Superstitions have been around since the dawn of man. In our contemporary age, we do as much as anyone has in history perpetuating superstitions. "Superstitions tend to be passed down from one generation to the next through the strong oral tradition of the locker room"(Sports Illustrated p.88).
Athletes seem to be heavily burdened with the mysterious beliefs of superstitions. Sport contests of today involve athletes trained at their highest maximum potential, meaning that most of the time, athletes compete with other athletes - all of whom possess equal skill levels. Whether it is an individual sport or a team sport, a win that has had to be scraped up by a close call, one point difference, or last minute play, usually falls credit to some kind of luck in the eyes of a majority of athletes. In the world of competition, athletes love to win, not surprisingly, and they will do whatever it takes to keep winning, whether it's believing in superstitions, making sacrifices, or worshipping all kinds of gods. "'A superstition is a way to get through a tough situation1 wrote Carole Potter in Knock On Wood, a 1983 book on superstitions.
For athletes, superstitions are a crutch, a secret weapon, a way to get that little edge."(p.88).Some athletes use superstitions to psyche up themselves. Challenged by fears of misfortunes, injuries, or losing, athletes reach that pinnacle edge to suffice their required potential in a competition.
It is through fear that an athlete feels that he or she is being "held down", forced to hold back, and never reaching the maximum skill needed to achieve. "Some athletes turn to superstitions for the same reasons that others turn to religion or drugs -- to relieve pressure, to convince themselves that results are predetermined, to take the fear out of the unknown".(p.88) Athletes, coaches, and other sport personnel (aka. physicians, equipment man, and alumni), follow daily and game time routines religiously because of their beliefs in superstitions.
In the past, teams have been known to never wash their uniforms or socks during a winning streak for fear of losing the good luck. Coaches follow the same exact routines, which can be called habit or tradition, routines such as entering and exiting through certain doors, picking up hair pins for good luck, saying the same prayers and wearing the same outfit that was worn during a won game. Legendary Oakland Raiders head coach, John Madden, would never let his players leave the locker room to start a game until the team's running back, Mark van Eeghen, had burped. "Perhaps Madden was aware of ancient aural superstitions, such as the wailing of a banshee, which foretold death in Gaelic culture."(p.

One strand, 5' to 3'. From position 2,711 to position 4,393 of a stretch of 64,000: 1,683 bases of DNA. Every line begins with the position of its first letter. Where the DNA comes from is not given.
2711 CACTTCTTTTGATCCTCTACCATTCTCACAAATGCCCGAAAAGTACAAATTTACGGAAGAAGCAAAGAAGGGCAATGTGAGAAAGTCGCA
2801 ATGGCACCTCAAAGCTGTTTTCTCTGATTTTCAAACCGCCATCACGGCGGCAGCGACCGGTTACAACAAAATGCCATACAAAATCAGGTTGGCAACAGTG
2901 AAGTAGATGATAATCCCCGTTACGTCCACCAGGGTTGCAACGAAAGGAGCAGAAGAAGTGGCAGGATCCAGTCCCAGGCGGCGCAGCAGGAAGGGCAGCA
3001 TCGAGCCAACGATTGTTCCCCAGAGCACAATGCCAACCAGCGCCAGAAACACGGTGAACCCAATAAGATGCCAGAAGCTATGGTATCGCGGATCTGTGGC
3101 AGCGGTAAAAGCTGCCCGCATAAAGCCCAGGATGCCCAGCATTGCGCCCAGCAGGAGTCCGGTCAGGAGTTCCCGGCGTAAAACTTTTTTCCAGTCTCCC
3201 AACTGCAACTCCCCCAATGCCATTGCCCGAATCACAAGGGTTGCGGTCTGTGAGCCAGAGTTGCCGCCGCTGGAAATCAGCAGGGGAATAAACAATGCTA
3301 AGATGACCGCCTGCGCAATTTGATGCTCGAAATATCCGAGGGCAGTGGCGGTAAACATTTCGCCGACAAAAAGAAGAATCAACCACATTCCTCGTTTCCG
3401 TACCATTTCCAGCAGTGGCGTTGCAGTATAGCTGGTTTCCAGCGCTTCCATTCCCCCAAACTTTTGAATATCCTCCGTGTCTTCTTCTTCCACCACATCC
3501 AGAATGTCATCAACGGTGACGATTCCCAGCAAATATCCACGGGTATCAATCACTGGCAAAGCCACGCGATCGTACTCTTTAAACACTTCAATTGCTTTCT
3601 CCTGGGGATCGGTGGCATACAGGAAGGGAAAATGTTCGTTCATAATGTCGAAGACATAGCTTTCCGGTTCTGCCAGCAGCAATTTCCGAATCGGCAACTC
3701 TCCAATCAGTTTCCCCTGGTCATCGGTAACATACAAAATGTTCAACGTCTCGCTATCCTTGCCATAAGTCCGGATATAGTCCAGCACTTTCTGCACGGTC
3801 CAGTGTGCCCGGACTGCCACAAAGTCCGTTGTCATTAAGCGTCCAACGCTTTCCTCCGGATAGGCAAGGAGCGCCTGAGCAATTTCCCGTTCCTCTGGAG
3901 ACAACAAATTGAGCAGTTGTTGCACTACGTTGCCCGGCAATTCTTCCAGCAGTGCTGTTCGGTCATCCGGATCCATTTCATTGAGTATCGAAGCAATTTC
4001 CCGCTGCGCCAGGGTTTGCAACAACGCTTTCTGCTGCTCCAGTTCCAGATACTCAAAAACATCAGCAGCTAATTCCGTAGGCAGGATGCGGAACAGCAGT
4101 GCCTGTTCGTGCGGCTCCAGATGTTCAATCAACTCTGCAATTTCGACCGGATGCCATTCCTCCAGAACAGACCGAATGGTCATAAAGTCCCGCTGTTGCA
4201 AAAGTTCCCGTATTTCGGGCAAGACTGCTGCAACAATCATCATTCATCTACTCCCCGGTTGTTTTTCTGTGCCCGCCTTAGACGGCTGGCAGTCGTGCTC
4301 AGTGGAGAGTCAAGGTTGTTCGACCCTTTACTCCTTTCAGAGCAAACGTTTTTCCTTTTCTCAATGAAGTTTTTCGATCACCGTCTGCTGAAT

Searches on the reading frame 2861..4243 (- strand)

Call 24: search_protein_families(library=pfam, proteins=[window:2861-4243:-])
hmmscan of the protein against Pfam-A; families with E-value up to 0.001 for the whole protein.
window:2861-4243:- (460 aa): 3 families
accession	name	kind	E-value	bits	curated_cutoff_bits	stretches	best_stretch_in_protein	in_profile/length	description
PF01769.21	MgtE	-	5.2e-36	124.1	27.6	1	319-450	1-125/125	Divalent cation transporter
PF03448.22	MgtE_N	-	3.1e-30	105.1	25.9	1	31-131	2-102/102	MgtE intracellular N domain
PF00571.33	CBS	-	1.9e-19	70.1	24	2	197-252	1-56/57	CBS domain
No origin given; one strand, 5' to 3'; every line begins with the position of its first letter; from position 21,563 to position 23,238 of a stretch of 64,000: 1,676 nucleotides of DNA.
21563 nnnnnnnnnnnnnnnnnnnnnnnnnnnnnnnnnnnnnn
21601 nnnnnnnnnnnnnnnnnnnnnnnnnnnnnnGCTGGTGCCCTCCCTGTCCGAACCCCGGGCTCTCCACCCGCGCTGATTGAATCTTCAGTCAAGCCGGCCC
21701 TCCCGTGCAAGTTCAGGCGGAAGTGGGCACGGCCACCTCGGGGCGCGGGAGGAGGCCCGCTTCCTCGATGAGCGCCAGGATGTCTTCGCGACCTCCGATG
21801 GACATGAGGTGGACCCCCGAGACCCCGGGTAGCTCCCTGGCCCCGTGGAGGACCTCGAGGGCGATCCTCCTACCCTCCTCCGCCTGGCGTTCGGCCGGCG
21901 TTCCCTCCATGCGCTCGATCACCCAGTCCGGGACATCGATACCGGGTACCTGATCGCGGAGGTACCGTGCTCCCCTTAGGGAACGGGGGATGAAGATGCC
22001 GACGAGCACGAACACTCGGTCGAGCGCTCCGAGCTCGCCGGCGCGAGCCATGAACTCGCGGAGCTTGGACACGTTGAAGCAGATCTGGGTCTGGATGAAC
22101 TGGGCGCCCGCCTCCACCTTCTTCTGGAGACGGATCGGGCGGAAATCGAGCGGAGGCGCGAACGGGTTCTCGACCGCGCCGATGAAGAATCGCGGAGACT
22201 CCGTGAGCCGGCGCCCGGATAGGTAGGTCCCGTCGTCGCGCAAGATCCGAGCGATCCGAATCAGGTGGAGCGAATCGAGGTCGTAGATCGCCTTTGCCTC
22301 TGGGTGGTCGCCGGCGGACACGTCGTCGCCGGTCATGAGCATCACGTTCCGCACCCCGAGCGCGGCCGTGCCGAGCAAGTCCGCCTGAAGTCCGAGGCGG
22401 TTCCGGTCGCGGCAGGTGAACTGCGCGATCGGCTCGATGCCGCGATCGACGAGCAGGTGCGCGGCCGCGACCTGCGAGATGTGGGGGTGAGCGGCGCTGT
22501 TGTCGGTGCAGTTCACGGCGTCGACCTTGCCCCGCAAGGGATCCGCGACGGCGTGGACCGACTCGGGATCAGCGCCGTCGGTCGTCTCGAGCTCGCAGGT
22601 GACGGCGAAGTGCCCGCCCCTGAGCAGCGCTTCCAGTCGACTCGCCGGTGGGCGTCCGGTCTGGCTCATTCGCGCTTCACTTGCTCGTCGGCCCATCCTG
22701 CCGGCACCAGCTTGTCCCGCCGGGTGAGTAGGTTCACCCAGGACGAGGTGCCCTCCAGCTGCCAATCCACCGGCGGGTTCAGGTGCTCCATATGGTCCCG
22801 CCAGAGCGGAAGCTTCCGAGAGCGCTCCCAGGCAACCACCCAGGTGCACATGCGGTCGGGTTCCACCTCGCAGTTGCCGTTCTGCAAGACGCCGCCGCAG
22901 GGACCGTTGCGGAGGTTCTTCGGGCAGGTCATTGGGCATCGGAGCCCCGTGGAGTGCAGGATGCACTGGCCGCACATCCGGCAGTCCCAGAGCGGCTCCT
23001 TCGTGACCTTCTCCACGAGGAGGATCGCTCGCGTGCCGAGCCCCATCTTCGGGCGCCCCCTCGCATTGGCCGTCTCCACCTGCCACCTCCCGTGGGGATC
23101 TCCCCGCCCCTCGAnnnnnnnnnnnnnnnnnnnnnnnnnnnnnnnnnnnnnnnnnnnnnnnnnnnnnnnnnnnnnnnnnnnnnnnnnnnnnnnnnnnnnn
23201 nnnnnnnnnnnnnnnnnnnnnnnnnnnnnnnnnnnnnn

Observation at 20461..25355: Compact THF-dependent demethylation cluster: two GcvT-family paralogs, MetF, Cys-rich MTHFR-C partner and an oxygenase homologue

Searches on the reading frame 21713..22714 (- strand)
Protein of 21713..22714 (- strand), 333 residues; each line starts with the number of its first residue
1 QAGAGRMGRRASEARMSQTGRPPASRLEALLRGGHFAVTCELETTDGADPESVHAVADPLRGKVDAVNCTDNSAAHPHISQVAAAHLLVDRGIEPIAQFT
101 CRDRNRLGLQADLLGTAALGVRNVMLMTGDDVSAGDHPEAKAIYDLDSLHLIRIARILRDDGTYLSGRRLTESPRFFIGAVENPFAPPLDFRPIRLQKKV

91).Such "superstitions like these will always have a place in sport, if only because an athlete's life style makes him vulnerable to them. Athletes do the same thing day after day. They practice at the same time; they play at the same time and eat at the same time.
Important parts of their lives are very ordered, and so, perhaps, they want to bring that same kind of order into every aspect of their lives. Little rituals become obsessions. Obsessions become superstitions."(p.
94).The psychological aspects of superstitions on athletes can have very drastic effects on their performance. Many athletes feel obligated to pray and worship some kind of favored god before a contest, for fear that if not worshipped, that god will strike great misfortunes on them. This can be tied to an athlete's upbringing and culture -- not necessarily superstitions. Athletes tend to lose confidence in their own abilities, talents, and skills and reward a god for their renowned fame and assets.
If they do not worship their god, they fear losing their skills and success. Why do athletes think like this? Do superstitions really motivate an athlete?.Whatever makes an athlete perform at his or hers highest potential is a force that only they should be able to control. And in some cases, we all can control our superstitions ? it's just that, we need to control our minds first.For more information, please contact: firstname.lastname@example.org..John Izzo holds a BS in Public Health and Community Nutrition, along with certifications from the National Academy of Sports Medicine, American Council on Exercise, National Endurance Sports Trainer Associations, and American Fitness Professional & Associates. Presently, he is Health & Wellness Director of the YMCA of Greater Hartford (CT) and Master Lecturer for World Instructor Training Schools (WITS).
By: John Izzo